Feb 21, 2013, 10.27 AM | Source: CNBC-TV18
While everyone's attention has been focused on the Jet-Etihad FDI deal, the Tata Group has moved quietly to re-enter the Indian aviation space.
The new chairman of the Tata Group seems to have moved quickly to bring in a new strategy. In a volt-face from former chairman Ratan Tata's December 2012 statement saying the group would not look at re-entering the aviation space which it quit in 1946, the group has announced a joint venture with Malaysia-based AirAsia to set up a loc-cost carrier in India.
If the application to the FIPB is approved, AirAsia will hold 49 percent in the JV, Tata Sons will hold 30 percent and Telestra Tradeplace, which owns Hindustan Aerosystems will hold 21 percent.
With Chennai as its hub, this new airline will connect to other Tier II and III cities. Adding to its current destinations like Chennai, Bangalore, Tiruchirappalli, Kochi and Kolkata.
Sources say India will serve as a hub to drive air traffic to Malaysia and Thailand as well. AirAsia's statement says it has a fleet of over 118 aircraft, and has ordered over 350 more. AirAsia believes Indian aviation has tremendous upside for first movers, and is confident that it can replicate its unprecedented success through superior operational performance by emphasising a focused and disciplined cost structure which will tremendously benefit the Indian consumer.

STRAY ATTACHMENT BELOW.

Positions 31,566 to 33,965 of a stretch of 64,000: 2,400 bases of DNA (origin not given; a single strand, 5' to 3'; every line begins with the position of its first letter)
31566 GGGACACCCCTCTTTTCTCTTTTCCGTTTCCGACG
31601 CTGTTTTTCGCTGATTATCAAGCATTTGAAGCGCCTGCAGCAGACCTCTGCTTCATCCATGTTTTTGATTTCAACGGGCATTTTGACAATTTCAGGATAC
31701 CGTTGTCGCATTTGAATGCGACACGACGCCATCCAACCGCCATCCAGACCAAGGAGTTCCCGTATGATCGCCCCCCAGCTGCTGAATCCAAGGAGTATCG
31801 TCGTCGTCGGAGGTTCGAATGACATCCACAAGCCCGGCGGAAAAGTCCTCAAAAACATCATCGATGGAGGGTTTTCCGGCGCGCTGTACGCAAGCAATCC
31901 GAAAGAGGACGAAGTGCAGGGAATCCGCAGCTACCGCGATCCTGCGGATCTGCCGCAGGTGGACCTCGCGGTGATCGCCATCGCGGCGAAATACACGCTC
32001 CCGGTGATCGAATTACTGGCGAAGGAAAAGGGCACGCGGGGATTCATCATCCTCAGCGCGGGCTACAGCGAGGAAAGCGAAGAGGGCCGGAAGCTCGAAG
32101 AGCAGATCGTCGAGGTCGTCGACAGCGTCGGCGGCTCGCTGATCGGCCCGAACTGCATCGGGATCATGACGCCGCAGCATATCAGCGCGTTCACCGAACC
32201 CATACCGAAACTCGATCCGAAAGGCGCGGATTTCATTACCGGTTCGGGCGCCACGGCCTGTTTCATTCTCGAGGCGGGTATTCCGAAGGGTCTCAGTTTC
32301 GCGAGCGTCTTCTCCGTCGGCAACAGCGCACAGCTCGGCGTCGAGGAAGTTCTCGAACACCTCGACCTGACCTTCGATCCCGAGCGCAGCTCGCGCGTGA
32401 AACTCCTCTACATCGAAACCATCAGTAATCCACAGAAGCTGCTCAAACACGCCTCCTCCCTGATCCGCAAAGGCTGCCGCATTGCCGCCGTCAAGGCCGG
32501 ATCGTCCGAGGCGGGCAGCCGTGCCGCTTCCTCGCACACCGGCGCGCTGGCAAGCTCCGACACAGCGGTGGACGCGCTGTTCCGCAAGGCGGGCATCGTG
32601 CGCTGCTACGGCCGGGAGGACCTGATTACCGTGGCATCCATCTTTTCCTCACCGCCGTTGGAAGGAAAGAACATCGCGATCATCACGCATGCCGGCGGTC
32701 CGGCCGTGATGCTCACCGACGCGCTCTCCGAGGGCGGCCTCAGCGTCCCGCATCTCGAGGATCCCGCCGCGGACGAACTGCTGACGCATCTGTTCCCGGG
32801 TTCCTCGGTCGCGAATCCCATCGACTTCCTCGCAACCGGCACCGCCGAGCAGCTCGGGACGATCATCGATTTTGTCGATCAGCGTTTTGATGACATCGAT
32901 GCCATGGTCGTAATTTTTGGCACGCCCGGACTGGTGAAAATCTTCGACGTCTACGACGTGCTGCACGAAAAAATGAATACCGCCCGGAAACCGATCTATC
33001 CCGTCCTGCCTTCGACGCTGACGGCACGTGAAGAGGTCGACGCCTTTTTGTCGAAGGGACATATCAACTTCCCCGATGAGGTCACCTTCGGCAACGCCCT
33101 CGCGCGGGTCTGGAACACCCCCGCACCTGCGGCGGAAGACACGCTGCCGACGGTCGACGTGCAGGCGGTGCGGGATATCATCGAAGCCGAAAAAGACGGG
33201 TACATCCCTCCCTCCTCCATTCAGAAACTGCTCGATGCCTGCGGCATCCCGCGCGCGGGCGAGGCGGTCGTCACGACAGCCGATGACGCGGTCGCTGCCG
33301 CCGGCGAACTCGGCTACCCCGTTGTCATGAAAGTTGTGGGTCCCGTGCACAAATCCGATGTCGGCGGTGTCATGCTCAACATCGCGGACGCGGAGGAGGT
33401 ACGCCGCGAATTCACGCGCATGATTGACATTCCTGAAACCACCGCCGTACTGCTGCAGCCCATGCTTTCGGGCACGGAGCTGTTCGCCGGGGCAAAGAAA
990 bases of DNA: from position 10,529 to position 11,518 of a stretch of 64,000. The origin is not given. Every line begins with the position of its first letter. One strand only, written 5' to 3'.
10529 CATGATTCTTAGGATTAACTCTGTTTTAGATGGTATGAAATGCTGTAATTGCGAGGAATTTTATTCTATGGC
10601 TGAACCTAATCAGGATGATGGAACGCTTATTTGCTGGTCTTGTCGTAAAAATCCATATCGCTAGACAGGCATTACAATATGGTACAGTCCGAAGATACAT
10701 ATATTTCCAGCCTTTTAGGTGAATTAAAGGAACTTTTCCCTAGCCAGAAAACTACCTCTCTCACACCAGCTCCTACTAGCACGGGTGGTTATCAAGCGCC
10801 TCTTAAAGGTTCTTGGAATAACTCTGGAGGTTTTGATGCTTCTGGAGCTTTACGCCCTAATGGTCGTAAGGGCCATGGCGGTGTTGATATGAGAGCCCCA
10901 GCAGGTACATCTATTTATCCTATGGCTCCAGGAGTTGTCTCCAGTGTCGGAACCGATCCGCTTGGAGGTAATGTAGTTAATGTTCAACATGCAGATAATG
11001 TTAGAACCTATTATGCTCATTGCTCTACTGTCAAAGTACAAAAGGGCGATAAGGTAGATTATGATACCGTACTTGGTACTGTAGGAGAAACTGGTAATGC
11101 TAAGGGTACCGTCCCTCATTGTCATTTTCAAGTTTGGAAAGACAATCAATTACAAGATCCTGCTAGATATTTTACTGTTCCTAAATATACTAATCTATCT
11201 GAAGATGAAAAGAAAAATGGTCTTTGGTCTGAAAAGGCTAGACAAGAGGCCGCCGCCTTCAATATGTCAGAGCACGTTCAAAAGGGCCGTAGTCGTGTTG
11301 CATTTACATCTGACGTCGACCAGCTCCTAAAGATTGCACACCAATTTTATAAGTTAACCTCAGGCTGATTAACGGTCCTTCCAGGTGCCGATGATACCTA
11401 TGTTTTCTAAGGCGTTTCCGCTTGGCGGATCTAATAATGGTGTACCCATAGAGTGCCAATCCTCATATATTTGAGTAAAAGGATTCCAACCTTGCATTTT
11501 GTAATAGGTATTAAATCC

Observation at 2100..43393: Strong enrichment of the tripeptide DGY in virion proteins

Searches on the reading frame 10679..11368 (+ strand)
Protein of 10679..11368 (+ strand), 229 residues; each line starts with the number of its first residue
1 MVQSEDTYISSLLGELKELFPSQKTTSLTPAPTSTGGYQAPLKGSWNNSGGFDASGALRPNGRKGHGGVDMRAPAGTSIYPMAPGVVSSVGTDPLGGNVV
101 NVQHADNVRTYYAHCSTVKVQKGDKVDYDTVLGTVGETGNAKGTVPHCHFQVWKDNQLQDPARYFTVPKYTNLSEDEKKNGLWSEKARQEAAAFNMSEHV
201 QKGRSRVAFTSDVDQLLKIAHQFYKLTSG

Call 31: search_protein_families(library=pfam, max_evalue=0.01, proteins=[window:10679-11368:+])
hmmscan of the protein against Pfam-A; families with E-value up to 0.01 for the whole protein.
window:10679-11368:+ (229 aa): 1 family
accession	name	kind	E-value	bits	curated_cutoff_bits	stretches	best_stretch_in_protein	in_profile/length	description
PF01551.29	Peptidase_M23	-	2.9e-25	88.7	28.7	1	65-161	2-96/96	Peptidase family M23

CNBC-TV18 also learns that while AirAsia will look to on-ground operations, the Tata Group and Bhatias of Telestra Tradeplace will only provide local support and expertise. Now Tata Sons has refused to provide details on their share of investment in the project, but a company spokesperson said, "Tata Sons will nominate two Non-ex-directors on the proposed venture's board. These two directors are not from among the apex leadership of Tata Sons."
Telestra will also have a non-executive representative on the board. This will be nominated by Arun Bhatia, who runs Telestra. Incidentally, Bhatia's son Amit Bhatia is married to steel magnate Lakshmi Nivas Mittal's daughter, and is on the board of AirAsia.
AirAsia hopes to begin operations by the end of this year and civil aviation minister Ajit Singh has welcomed this proposal.
But there are several issues which need to be tackled. Commerce ministry sources say DIPP has sought clarity from the aviation minister on sectoral rules that are needed before FDI from airlines can be cleared and that the aviation ministry and the DGCA are working on this front.
These rules will also deal with the functioning of a scheduled airline once FDI comes in, and issues related to board control. Further, current rules dictate that no airline operating permit can be granted till all directors on the airline's board get clearance from the ministry of civil aviation and this could delay FIPB approval for AirAsia's proposal. But no one is disputing that a new airline could shake things up for a struggling sector.